These prodromes gradually worsened in succeeding months after the Muhammadu Buhari led administration came into office in May 2015. Between Q4 of 2015 and Q3 of last year, inflation rose from 9.5 to 18.3%. Similarly, unemployment grew from 10.4 to 13.9%; Naira depreciated at the contemporaneous market by around 100%, from around 225 to 450 while it remained officially pegged at 305 per US$1. For the latter, last year, the country’s Central Bank adopted a partial flexible exchange rate regime and consequently, the feeble national currency has been valued at the aforementioned rate upward. Through this, South Africa overtook and undertook Nigeria as Africa’s biggest economy in dollar terms. In addition, foreign reserves depleted from US$29 billion to 25 billion.

As a primary export dependent country, Nigeria has been an unblushing subject of international oil prices’ oscillations. Its current economic crisis is an echolalia of the early 1980s scenario which subsequently led to the country’s adoption of the Structural Adjustment Program to circumvent the economic crisis. The 1980s economic crisis frustrated economic growth in the country even till the 1990s. Between 1981 and 1985 in the country’s 2nd Republic, crude oil prices fell by 25% to US$30 per barrel from US$40. As a result, the economy went into a recession as FOREX earnings remained at US$52.78 million, away from the estimated $79.449. External debt rose to Naira 17.3 billion from an estimate of 3.7 billion. By 1985, Nigeria’s external reserves had run close to a level that could hardly finance more than one and half month import bills.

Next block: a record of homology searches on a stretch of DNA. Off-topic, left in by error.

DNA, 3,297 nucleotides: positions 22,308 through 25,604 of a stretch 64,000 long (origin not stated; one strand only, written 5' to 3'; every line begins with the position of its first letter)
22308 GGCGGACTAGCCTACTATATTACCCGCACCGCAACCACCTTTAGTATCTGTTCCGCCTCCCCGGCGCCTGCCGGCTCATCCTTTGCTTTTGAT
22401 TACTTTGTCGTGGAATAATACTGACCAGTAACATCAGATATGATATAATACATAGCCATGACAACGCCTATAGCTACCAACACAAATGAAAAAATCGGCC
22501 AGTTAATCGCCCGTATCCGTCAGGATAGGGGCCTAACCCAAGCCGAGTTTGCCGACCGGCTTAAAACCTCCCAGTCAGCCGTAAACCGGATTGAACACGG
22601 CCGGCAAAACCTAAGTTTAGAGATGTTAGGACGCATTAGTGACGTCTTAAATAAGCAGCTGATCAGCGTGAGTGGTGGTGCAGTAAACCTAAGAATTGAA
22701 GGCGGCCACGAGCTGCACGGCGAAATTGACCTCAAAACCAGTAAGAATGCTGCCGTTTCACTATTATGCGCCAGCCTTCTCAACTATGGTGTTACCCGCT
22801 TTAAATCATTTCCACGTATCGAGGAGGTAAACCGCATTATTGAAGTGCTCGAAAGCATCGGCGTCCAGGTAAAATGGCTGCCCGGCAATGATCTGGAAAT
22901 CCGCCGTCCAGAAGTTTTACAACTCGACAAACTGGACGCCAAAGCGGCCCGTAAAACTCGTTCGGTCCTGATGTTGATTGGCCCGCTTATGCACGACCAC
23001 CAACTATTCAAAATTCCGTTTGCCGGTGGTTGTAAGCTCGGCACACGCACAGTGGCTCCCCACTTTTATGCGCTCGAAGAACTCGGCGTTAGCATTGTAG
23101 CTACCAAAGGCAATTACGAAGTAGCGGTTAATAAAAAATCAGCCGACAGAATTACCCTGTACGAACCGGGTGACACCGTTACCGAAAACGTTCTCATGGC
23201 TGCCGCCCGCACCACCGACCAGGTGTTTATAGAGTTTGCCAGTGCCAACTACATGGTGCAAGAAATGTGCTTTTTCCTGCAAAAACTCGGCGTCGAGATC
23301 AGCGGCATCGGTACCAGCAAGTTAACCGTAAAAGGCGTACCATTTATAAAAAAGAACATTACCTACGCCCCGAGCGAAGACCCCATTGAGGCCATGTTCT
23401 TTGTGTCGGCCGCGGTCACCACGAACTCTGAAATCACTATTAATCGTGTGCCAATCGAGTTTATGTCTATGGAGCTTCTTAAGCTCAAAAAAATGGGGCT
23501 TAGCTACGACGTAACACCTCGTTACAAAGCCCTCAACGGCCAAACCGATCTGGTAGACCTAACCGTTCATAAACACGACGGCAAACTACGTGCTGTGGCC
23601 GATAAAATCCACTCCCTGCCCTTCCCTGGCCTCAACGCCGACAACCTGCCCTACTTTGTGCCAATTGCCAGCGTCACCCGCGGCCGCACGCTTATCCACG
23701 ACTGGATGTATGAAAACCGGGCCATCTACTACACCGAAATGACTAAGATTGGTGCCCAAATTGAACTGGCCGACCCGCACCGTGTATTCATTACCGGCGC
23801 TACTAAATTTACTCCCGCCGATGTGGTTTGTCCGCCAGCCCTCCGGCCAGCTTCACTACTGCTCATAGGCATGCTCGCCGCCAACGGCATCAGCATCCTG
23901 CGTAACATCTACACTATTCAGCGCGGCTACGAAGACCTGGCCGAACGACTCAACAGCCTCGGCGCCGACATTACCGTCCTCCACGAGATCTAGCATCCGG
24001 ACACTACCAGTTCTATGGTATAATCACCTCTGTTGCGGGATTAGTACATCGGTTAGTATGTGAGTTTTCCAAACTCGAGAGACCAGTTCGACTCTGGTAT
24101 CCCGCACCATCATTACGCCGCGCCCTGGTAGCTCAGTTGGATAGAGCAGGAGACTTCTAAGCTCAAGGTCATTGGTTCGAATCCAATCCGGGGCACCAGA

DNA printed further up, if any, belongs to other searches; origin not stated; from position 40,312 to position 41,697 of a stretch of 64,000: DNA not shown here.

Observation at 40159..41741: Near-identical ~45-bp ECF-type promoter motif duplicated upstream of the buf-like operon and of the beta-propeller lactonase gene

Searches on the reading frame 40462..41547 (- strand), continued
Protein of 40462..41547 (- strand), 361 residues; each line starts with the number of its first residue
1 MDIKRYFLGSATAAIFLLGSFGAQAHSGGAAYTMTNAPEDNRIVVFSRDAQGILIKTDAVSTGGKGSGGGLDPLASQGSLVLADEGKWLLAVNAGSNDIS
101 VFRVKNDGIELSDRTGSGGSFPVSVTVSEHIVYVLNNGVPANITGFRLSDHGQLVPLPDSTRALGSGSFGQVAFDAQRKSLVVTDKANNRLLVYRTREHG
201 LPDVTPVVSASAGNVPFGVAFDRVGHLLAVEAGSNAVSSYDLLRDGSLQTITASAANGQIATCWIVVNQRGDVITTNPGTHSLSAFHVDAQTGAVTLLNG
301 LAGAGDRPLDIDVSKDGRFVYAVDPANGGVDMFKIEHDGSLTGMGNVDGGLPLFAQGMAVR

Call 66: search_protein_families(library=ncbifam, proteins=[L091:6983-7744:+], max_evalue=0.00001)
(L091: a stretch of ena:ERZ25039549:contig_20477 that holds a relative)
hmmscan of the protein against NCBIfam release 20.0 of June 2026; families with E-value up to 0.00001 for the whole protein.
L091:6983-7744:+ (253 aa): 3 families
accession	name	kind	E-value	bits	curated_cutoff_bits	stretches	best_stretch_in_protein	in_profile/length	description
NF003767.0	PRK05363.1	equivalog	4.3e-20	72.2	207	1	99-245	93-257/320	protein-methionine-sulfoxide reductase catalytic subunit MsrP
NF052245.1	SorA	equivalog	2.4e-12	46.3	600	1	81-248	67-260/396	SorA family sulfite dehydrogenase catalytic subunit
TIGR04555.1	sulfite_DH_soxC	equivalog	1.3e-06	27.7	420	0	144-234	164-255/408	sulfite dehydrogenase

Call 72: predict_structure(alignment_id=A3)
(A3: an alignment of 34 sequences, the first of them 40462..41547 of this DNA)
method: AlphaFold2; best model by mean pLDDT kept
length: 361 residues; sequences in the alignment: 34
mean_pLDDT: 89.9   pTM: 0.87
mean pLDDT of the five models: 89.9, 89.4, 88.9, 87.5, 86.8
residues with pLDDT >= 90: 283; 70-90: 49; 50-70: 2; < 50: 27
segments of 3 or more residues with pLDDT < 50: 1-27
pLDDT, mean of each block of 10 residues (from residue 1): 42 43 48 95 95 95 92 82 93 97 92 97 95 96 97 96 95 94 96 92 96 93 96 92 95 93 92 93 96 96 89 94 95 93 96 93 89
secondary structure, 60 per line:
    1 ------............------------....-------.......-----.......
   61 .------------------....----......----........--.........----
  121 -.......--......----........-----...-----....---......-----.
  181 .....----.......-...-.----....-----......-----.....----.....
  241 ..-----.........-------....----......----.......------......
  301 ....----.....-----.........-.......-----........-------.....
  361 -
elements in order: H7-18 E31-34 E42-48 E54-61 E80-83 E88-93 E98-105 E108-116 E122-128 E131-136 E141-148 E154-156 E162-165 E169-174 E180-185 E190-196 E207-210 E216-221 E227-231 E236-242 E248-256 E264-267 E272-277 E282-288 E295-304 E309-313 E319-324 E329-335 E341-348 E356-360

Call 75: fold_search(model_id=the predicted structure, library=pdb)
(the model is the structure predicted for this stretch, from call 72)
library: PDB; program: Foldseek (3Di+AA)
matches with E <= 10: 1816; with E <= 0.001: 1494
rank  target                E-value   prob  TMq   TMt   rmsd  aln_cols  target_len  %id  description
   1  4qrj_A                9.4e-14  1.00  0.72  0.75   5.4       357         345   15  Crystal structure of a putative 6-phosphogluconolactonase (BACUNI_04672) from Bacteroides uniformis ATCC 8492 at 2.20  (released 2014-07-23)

Similarly, after the sudden crash in global oil prices from $112 per barrel in the Q4 of 2014 to $43 per barrel in the Q2 quarter of 2016, the country experienced reduced FOREX earnings and governmental revenues. This then affected most sectors of the economy. Oil revenues constitute 90% of the country’s FOREX earnings (2013 estimate) and around 80% of sources of government’s revenues. Previous efforts to diversify sources of these earnings such as the 2nd, 3rd, and 4th National Development Plans and other economic regimes of successive leadership since the country’s 4th Republic have achieved contracted results.

In addition, through several apocalyptic economic tactics, the country’s topical administration also contributed to the recession, albeit they are in the process of commissioning an economic blueprint to contain it. First, from Q3 of 2015, its indecisiveness on devaluing the Naira to reduce the pressure on it skyrocketed the black market premium and incentivised arbitrage. Secondly, over the inability of the administration to keep paying oil marketers in foreign currencies so as to import refined crude into the country because of FOREX scarcity, the administration was forced to remove petroleum subsidy in early last year. This had an immediate and terrible impact on inflation. Thirdly, over previous efforts to protect the Naira, the Central Bank placed a ban on the importation of 41 items. This alone worsened the situation by creating scarcity of the products, precipitating job losses and closure of businesses.